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How Different Generations View Erectile Dysfunction and Viagra

Do you remember the time when ED was called impotence? If you do, you probably belong to the Baby Boomer generation, raised in pre-Viagra times. Younger and older men view erectile problems differently. They also have distinct opinions about treatment itself.

Erectile dysfunction and the Baby Boomer generation

If you were born in the 1950s of 60s, you grew up in a culture that celebrated traditional masculinity. A man had to be strong, support a family and perform in bed. Erectile difficulties were regarded as failure and the name used to describe them – impotence – further reinforced that belief.

Aging men were not expected to stay active in the bedroom. Sexual interests “at a certain age” were a laughing matter. We all remember a joke or two about an older guy trying to regain his youth. He drives a fast, red car and cheats on his wife with a younger woman.

Today, things are changing and senior sexuality is a sign of health. Staying erotically active is encouraged for well-being. It is also much easier to lead a fulfilling intimate life. Most older men can safely take Viagra and similar medication and enjoy regular intercourse.

Why then, despite the acceptance and available medical solutions, do so many men still find it hard to talk to their doctors and partners about erectile problems?

Male patient seeking advice from a medical doctor.

Many Baby Boomers feel ashamed to talk about ED with a doctor

While the cultural changes are happening faster than ever today, the attitudes of the Boomer generation stay the same. Some older men think ED is a normal part of aging and don’t even attempt to seek help. Others experience shame which makes it hard to open up to a physician.

“I know most of you men hate to go to the doctor” – writes Joan Price in her acclaimed book about senior sexuality Naked at Our Age. “And once you’re there, you’d rather have your toenails extracted that talk about intimate concerns such as erectile function (or lack thereof)” – she adds.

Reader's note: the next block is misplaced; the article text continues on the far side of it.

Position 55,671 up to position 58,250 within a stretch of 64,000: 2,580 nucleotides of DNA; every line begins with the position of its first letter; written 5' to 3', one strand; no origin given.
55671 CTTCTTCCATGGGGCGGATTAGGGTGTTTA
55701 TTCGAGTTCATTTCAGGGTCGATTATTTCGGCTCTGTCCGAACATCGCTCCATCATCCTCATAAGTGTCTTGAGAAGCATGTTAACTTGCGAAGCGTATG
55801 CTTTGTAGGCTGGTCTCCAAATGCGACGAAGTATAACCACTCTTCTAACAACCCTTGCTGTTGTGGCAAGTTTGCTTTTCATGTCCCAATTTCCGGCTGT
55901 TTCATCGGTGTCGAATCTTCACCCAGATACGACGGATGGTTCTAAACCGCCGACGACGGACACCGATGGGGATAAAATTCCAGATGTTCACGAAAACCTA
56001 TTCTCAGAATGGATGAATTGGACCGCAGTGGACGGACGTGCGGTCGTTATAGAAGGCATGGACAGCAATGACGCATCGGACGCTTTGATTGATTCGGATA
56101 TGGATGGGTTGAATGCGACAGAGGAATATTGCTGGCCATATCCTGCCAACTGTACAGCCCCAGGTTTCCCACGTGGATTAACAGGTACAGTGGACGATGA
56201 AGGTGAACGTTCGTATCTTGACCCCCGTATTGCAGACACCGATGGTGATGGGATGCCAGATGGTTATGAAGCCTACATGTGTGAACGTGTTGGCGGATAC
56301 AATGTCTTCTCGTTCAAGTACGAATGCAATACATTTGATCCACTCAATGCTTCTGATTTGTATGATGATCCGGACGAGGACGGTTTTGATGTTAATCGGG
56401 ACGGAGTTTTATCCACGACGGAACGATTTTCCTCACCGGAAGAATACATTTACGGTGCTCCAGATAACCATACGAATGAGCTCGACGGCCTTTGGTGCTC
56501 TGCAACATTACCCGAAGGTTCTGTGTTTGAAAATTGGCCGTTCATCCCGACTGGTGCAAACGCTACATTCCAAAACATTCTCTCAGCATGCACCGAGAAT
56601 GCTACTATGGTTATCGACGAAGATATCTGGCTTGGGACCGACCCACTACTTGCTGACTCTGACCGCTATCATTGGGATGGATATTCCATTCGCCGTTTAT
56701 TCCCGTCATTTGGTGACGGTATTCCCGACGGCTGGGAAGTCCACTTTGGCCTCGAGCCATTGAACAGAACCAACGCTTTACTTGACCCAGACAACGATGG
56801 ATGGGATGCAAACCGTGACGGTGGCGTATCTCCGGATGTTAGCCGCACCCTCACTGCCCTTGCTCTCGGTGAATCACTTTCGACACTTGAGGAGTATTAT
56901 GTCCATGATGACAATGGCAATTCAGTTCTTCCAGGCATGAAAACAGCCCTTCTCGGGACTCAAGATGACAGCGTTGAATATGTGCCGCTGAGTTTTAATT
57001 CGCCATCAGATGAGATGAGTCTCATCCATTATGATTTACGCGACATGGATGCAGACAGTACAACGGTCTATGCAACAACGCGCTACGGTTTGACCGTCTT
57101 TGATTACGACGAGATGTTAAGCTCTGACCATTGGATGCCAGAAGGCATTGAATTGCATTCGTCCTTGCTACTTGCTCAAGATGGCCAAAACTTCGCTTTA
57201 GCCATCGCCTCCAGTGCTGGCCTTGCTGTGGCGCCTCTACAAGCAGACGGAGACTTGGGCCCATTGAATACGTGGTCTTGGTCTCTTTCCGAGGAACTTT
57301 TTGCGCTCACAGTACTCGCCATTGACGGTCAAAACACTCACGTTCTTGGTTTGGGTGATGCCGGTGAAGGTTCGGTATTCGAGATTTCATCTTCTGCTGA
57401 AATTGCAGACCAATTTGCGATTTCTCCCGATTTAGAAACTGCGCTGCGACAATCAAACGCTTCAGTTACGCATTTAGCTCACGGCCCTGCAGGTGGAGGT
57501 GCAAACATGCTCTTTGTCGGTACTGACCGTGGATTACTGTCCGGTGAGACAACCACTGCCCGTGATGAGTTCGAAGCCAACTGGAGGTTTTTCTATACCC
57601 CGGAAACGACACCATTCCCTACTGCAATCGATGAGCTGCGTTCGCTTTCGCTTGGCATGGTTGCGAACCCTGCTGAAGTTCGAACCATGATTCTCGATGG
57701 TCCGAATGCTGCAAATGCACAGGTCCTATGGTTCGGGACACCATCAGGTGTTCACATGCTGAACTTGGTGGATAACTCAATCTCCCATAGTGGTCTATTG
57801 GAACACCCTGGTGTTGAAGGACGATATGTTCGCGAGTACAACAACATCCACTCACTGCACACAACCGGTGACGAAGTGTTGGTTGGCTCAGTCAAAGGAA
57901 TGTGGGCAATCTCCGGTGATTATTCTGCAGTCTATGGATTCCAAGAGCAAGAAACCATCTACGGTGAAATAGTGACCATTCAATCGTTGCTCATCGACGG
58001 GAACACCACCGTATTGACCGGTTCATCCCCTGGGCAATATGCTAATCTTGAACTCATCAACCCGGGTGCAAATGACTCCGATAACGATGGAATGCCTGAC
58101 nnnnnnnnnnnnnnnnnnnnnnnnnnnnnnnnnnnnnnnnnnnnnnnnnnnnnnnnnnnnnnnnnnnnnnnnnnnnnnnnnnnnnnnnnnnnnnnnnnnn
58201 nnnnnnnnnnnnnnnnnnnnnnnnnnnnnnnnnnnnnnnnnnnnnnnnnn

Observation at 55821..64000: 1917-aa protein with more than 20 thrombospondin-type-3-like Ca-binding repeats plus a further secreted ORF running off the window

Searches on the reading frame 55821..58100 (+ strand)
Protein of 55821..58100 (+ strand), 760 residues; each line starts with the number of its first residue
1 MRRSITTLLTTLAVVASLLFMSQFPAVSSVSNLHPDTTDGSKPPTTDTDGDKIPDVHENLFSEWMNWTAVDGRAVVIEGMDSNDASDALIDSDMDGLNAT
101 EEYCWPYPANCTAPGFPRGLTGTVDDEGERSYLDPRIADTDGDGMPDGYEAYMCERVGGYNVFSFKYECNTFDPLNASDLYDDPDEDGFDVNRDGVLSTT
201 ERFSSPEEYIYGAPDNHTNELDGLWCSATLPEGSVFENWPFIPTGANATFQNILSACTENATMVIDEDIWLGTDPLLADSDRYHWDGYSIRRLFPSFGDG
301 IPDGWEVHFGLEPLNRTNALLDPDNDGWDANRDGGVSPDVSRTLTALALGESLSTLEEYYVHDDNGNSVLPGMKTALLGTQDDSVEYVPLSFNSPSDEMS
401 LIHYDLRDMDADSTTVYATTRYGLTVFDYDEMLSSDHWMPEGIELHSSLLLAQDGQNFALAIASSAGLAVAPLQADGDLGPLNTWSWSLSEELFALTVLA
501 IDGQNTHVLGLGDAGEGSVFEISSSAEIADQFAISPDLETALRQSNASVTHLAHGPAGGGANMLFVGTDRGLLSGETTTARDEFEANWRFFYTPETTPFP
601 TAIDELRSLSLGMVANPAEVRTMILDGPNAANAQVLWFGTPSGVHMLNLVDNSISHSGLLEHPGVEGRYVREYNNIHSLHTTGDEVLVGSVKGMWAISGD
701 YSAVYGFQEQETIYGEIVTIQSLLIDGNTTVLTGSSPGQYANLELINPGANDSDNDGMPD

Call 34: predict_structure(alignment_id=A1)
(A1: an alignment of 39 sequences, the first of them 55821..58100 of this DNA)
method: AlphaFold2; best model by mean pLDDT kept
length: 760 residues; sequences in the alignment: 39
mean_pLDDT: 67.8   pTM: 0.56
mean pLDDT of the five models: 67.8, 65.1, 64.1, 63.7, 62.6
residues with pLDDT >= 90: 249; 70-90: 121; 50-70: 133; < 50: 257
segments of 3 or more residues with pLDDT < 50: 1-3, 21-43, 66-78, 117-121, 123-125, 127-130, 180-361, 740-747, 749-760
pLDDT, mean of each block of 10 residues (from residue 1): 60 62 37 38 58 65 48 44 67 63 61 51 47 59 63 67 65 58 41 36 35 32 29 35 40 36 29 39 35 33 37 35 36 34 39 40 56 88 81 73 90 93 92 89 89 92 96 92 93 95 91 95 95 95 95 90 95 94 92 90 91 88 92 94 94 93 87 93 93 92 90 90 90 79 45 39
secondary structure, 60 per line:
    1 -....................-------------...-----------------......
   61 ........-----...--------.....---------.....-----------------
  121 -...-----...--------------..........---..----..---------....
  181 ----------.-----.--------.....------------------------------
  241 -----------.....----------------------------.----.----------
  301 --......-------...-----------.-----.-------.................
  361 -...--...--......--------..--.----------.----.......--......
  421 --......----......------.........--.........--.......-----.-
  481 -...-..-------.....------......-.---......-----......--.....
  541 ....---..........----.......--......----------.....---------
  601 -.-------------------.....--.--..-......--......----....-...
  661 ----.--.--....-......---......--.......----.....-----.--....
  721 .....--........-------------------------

Price rightly points out that an accurate medical diagnosis is crucial to deal with erectile difficulties. One or the chapters in her book is even entitled Nag, nag, nag, see your doc!

Millennials and erectile dysfunction

While younger men, raised in the Viagra era, may not be so afraid to say the word “erection” in their physician’s office, they still have their own set of limiting beliefs around ED.

Their biggest concern, one they are not aware of, is performance anxiety. Raised on pornography, they think they should have hour-long erections every single time. When reality doesn’t match these expectations, they get stressed out even more. It’s a vicious circle that can lead to actual erectile dysfunction.

Dating apps and social media have also shaped the way young men approach erectile difficulties. According to the annual Singles in America survey, casual dating and “hanging out” are popular ways to find companionship. In a culture that values hook-ups over committed relationships, even temporary sexual problems can feel like a total disaster.

Talk to her (or him)

Baby Boomers and Millennials may have different views on erectile dysfunction but there is one thing they have in common. Decades since the sexual revolution, many are still unable to have honest conversations about bedroom issues with partners or spouses.

Happy couple sitting on a couch drinking coffee and having a discussion.

Talking about erectile dysfunction with your partner may feel difficult at first

Don’t know where to start talking about your problems? Don’t beat yourself up. Whether you are young or in your senior years, chances are you didn’t receive comprehensive sexuality education at school. If you’re a Millennial, you may have learned all about sexually transmitted infections and proper condom use but not much about honest communication.

What is the worst thing you think might happen if you talk to your partner about erectile problems? Begin the conversation by sharing this fear with him or her. Showing your vulnerability is the ultimate sign of trust in a relationship. You might be surprised to learn that your lover has been as anxious to talk about it. After all, it’s hard not to notice erectile issues if you’re intimate with someone, right?

Get the help that you need

In most cases, talking about ED won’t be enough to solve the problem but it’s the best start you can get. Having a supportive partner as you try out different treatment options, will help you feel more secure. The next step is to talk to your doctor and get a diagnosis and prescription. In most cases, pills will do the trick. And it’s not just Viagra nowadays. There are many different types of medication suited to individual needs of men. Click here to read more about the available options.

Anka Grzywacz is a sexologist, reproductive health expert and Certified Sex Coach™. In her online practice she helps busy parents solve their intimate problems.